These everyday New York City images by Yoanne Lemoine are what my world looked like as a kid growing up in Queens.  It’s funny how this French chick is so into this stuff.  These photographs capture all the things that made me desperate to get away, but now feel kind of bittersweet.  Europeans are always obsessed with things like this.

She also made a bunch of videos about “young New Yorkers” – none of whom are from New York.  Not so into those.

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I almost had to peel myself off the floor when I saw the Bergdorf Christmas windows.  I swear they have a hidden porthole to my brain.  How do they do it all over again year after year?

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As Matt and I were shopping for Christmas gifts this weekend, Matt pointed out that Halle, our youngest, didn’t have a proper copy of Madeline.  I loved Madeline as a little girl, when Paris was still – literally and figuratively – a world away.  So we picked up a copy.  Matt mentioned that the author and illustrator, Ludwig Bemelmans, was the man that our favorite bar in our favorite New York hotel was named after.  (How I never made this connection is beyond me, but pparently everyone on the planet was hip to this but me.)  In any case, it makes me love Bemelmans Bar and the Carlyle even more. Read the rest of this entry »

Dome Mention It


Quite possibly the most beautiful room in new York City, Café Pierre (or the Rotunda) at The Pierre hotel is a perfectly executed exercise in lavishness. The trompe l’oeil murals created by American artist Edward Melcarth play backdrop to the most fabulous afternoon tea this side of the Thames. Have some Earl Gray with a lover under the dome and discuss the 253-room hotel’s luscious history (including tales of founder Charles Pierre and original financiers Otto H. Kahn, Edward F. Hutton, and Walter P. Chrysler,) its infamous bankruptcy in 1932, and eventual purchase by oilman J. Paul Getty for $2.5 million in 1938.

If the top of the building looks familiar its because it was modeled by archtects Schultze and Weaver (The Breakers Palm Springs, The Waldorf-Astoria, The Sherry-Netherland) after Mansart’s Royal Chapel at Versailles. Permanent residents in the few apartments have included Elizabeth Taylor, Viacom entertainment company chairman Sumner Redstone, Harrods owner Mohamed al-Fayed, and the late designer Yves Saint-Laurent.

In 2005 The Pierre was acquired by Taj Hotels Resorts and Palaces, an India-based global chain of fine luxury hotels and resorts, yet it still retains its forever charm. I spent the night of my birthday there right after the purchase so I can attest to it.

Original Handster


If you grew up in New York like I did, you were probably really excited to find out that “Handball” had made it on to the list of Olympic sports. Years spent watching the most skilled (and often cutest) boys in the neighborhood pound a little blue ball against a twenty foot wall, with the mercury hitting anywhere from below freezing to way into the triple digits, gave you a certain respect for the game.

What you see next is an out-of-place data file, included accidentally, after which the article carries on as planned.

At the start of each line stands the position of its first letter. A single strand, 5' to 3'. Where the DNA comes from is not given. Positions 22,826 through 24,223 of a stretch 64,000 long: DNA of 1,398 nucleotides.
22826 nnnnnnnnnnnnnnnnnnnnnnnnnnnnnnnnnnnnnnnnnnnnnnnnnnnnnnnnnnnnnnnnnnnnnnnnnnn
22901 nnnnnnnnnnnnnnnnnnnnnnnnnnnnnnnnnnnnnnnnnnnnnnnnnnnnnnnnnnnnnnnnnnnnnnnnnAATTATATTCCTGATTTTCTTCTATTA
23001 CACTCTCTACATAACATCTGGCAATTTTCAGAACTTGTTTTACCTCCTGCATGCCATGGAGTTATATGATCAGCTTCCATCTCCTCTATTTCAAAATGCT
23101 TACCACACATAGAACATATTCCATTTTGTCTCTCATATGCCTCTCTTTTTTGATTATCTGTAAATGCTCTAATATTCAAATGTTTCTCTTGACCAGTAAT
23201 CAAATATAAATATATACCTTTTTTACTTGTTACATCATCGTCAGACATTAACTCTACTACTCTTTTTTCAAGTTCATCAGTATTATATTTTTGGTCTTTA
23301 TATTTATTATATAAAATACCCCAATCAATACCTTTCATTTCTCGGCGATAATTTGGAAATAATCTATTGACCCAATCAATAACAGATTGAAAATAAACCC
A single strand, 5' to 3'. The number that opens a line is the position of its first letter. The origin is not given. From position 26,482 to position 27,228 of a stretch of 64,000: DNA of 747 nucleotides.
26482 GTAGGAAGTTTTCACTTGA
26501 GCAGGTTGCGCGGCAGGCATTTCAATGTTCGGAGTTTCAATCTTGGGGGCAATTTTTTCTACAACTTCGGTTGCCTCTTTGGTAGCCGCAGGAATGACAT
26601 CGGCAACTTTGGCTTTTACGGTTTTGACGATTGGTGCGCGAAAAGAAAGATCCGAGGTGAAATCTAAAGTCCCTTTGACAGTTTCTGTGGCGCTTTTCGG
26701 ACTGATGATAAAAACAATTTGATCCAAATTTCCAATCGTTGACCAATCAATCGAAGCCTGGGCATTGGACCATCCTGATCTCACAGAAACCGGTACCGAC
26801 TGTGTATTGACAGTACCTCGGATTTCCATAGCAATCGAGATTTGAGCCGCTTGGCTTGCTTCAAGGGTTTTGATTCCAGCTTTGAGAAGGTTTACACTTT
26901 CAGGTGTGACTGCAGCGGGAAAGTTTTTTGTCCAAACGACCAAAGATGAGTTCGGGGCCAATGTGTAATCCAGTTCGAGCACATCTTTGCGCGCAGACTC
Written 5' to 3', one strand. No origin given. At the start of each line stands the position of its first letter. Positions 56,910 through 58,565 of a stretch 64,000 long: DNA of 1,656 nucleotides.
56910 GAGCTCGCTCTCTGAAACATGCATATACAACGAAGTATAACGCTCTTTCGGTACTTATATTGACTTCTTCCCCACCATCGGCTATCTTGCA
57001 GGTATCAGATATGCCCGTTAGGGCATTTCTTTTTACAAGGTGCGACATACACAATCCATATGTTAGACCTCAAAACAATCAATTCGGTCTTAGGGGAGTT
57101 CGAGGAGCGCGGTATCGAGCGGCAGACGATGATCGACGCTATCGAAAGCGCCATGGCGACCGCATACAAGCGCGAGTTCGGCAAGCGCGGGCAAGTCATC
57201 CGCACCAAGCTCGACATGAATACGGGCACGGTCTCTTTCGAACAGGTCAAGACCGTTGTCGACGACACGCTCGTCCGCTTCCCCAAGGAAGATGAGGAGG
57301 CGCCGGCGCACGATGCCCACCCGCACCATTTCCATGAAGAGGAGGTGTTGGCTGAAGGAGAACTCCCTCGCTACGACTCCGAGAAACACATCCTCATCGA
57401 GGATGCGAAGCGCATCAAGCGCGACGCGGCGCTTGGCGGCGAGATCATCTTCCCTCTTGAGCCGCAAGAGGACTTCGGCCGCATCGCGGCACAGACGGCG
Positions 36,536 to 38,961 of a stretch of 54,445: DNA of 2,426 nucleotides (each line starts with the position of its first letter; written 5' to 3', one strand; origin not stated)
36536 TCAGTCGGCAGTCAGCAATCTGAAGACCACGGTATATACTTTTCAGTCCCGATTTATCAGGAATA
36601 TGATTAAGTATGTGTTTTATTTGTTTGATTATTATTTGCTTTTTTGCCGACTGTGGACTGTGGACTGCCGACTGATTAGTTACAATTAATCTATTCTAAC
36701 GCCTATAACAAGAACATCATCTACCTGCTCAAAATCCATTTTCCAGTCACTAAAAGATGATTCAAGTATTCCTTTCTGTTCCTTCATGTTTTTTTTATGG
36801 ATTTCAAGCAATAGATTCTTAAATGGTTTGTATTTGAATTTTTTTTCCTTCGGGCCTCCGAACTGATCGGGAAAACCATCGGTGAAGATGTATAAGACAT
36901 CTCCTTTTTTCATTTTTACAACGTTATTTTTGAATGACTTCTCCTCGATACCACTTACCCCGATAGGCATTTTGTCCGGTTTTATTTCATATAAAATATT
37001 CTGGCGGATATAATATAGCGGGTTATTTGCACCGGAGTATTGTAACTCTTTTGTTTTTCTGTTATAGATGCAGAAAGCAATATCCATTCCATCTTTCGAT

And then you actually saw Olympic handball, which looked more like a dry land version of water polo played in a gym by a bunch of European guys wearing kneepads. I won’t even talk about the actual ball, which looks like what my kids played soccer with in kindergarden.

As it turns out, Olympic “Team Handball” is actually a completely different sport that dates back to the ancient Greeks. But, for all you disaffected NYC nostalgics (and the IOC) here are some pics of what handball (and its affectionate cousin, prison handball) really look like. Prepare to feel fuzzy inside.

White Man Burden


James Burden is known for little more than marrying Florence Sloane, the daughter of William D. Sloane, a rug and furniture magnate and a descendant of Commodore Cornelius Vanderbilt. That marriage resulted in Adele’s father commissioning the James Burden Mansion for his daughter and her new husband, and giving New York City one of its more underexposed Beaux-Arts gems.

Daddy William Sloane also purchased an adjoining parcel and built a second mansion for his daughter Emily when she married her husband John Hammond. Andrew Carnegie lived in the mansion next door (now the Cooper-Hewitt Museum.) Upon Mr. Burden’s death, Mrs. Burden remarried, leasing house to John Jacob Astor VI, who had been born in 1912, shortly after his mother, Madeleine Astor, was rescued from the sinking Titanic. In 1916, banking magnate Otto Kahn bought the corner lot and built the Otto Kahn mansion on it. Quite a Peyton Place. Read the rest of this entry »


The massive influx of Russians into Brooklyn over the past fifty years has brought New York one of my favorite imports – The Russian Restaurant.

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